The role of Uranus’s “upheaval” is, yes, to remove the old paths which are not working, but for the purpose of making way for a new, truer path. “Through conflict and turmoil,” Sasportas assures us, “we remove an aspect of our existence which is not in accord with the deeper truth of our nature.” I thought of a workaholic contractor who was in a car crash when Uranus was activating his Mars Mercury square. He was out of work for six months, struggling on crutches to get around, and, frustrated, reconfigured his crutches to work better and shared his efforts with those in his physical therapy center, making their lives better. Once he was able to return to work, he suddenly realized his old job was the last thing he wanted to do and he instead went back to college with the intent of becoming a physical therapist.

Through the “sacrifice,” “loss,” and “dissolution” of Neptune transits, Howard Sasportas instructs us, we relinquish the sense of being a separate entity and fulfill a very human longing to be part of a larger whole. Dissolving our separateness enables us “to rediscover and reconnect to the underlying unity of all life.” Someone with the predilection for alcoholism, for example, may during a Neptune transit to his moon feel lost and disconnected and turn to drinking to escape this pain. His drinking spirals into full blackouts until he loses his home and family, disconnecting him even more from life. With nothing left to lose, he checks into a treatment center and there through some imperceptible miracle finds hope and community and the spiritual intervention of recovery. This broken person who has been made whole knows now that he is one of many who suffer from this illness, and dedicates his life to serving them.

Pluto transits can be times when the “props” which sustain us are kicked away and we are forced to restructure who we are. “We have to let go of our attachments,” Sasportas reminds us, “in order to learn that who we really are is that part of us which remains when everything else we thought we were is taken away.” A contented homemaker experiences a transit of Pluto to her Venus Sun conjunction. Her husband, the owner of a small but prosperous investment firm, is diagnosed with cancer, undergoes debilitating treatment and cannot work for months which turn into several years. His business goes under and their comfortable income plummets. They get out from under their mortgage by moving into small, cramped quarters in a less cushioned part of town. Our homemaker, long out of the job market, takes the first job she can find in retail. She notices that local artisans sell jewelry in the shop where she works. She remembers an earlier passion for jewelry making and resurrects this forgotten skill and talent for design. Soon she is selling her own work in the shop and promoting it online. By the time her husband recovers and is able to reconstruct his investment firm, she is passionately building her own business, with no intention of ever again being in a position where she cannot support herself financially.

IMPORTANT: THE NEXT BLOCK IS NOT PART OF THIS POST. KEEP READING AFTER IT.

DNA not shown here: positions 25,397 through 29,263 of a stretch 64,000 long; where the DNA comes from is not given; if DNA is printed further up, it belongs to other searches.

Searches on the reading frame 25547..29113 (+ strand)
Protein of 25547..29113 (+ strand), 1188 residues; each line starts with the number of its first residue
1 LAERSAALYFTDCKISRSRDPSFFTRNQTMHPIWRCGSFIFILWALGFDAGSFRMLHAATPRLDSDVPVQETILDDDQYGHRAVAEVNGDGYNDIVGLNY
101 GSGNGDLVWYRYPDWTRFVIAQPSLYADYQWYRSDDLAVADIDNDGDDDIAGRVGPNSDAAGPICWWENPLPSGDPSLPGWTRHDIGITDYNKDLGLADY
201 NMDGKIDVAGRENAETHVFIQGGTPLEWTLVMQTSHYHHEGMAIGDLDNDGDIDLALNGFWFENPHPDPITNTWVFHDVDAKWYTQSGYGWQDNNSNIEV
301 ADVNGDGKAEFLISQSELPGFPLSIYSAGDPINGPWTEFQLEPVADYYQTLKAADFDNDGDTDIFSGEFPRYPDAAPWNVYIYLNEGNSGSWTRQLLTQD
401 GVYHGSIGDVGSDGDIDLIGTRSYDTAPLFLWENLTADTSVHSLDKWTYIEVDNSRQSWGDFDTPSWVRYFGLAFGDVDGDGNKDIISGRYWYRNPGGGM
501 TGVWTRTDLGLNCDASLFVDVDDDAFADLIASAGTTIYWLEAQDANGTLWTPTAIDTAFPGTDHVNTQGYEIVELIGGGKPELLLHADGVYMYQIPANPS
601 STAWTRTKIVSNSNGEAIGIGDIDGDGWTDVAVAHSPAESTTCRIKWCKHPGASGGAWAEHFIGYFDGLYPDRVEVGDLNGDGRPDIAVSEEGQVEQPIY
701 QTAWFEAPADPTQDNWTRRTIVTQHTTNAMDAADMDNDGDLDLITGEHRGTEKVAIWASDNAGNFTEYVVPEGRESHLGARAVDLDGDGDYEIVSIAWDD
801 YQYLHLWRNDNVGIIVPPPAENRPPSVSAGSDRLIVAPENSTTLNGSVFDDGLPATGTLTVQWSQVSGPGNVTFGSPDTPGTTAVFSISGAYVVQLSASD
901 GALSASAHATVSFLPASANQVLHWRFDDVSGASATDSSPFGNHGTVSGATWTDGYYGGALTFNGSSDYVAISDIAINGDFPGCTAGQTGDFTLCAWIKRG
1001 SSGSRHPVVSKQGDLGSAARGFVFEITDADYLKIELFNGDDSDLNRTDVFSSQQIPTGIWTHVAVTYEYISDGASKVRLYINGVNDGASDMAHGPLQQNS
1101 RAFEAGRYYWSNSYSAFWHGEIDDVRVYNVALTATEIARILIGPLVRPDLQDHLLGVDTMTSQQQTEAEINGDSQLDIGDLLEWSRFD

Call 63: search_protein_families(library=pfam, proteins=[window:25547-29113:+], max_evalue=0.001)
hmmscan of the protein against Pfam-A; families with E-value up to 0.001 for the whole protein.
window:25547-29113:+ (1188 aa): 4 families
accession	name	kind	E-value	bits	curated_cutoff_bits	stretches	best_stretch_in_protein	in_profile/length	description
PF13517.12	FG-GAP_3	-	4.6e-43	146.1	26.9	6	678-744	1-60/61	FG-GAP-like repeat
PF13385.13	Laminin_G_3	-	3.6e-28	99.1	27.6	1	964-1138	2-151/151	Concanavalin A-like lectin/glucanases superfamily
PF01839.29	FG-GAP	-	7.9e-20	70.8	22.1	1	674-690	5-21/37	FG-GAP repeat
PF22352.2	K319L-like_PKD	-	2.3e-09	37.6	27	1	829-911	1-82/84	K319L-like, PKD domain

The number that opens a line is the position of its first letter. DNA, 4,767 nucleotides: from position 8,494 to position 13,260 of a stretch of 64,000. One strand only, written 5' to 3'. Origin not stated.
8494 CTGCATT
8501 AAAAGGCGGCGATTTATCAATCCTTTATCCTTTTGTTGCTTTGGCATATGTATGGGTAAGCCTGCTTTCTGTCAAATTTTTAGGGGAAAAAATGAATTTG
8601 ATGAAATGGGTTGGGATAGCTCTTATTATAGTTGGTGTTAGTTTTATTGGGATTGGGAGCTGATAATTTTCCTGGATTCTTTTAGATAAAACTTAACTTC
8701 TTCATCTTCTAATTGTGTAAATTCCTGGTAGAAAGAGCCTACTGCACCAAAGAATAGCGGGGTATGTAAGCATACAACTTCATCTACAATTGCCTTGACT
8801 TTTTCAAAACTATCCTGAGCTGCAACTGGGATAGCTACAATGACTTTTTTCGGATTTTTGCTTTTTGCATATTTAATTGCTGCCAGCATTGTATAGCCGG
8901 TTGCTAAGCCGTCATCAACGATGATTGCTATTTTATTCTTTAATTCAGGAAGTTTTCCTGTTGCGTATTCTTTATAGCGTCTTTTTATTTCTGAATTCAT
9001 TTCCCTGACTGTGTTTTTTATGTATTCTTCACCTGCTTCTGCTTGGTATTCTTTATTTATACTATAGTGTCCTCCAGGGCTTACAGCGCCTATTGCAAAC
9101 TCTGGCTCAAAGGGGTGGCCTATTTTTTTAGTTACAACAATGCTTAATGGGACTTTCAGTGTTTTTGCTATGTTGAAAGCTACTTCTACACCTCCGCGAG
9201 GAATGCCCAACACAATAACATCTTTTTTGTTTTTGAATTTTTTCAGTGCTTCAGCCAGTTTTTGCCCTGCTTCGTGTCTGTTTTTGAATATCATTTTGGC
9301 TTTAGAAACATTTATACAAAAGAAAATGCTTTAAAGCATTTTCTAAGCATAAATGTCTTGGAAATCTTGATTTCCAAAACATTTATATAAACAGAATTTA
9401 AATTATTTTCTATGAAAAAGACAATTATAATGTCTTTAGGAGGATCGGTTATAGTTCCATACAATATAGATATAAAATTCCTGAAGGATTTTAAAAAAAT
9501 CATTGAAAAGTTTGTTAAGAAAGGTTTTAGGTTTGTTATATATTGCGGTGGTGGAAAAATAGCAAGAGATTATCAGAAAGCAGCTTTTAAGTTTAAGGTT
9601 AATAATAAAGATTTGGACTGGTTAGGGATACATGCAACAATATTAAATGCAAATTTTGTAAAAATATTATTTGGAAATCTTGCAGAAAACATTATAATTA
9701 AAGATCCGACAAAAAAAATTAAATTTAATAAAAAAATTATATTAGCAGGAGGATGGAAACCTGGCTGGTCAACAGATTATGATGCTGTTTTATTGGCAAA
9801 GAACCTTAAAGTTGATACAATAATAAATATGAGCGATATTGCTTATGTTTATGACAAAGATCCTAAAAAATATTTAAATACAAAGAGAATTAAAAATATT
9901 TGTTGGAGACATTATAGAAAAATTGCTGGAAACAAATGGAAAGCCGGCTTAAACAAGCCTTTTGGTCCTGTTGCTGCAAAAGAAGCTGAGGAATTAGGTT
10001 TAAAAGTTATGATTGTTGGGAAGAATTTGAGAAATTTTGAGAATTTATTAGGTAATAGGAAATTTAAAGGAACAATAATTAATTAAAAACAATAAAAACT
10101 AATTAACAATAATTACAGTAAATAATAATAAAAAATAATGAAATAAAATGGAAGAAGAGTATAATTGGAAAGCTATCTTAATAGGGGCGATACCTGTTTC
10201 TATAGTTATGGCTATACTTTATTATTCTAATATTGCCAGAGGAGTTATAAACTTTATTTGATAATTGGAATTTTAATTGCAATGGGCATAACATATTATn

Granted, such dramatic events do not occur for all of us experiencing transits from the outer planets. Uranus can simply bring a change in interests, Neptune a deeper spiritual or religious practice, and Pluto an obsession with a topic or interest or relationship. Howard Sasportas reminds us, too, that an outer planet transit is seldom happening in isolation. We may experience a Neptune square to the Sun while Pluto is approaching a sextile to our Venus and Uranus has just completed a quincunx to our progressed Mars – and the faster moving planets, while making their own aspects to our natal planets may be triggering the outer planet transits as well. “With so many factors to synthesize,” Sasportas tells us, “interpreting outer planet transits is a complex task that challenges the skill of even the most experienced astrologer.” We best help our clients as well as ourselves by understanding the “opportunities for growth” during the outer planet transits, and asking whether our current life path is true to our “core” nature and will lead us to the person we were born to become. “Whether we choose to change or we are made to change,” Sasportas tells us, “transiting Uranus, Neptune and Pluto challenge our own way of being, and coerce us to remap the borders of our identity.”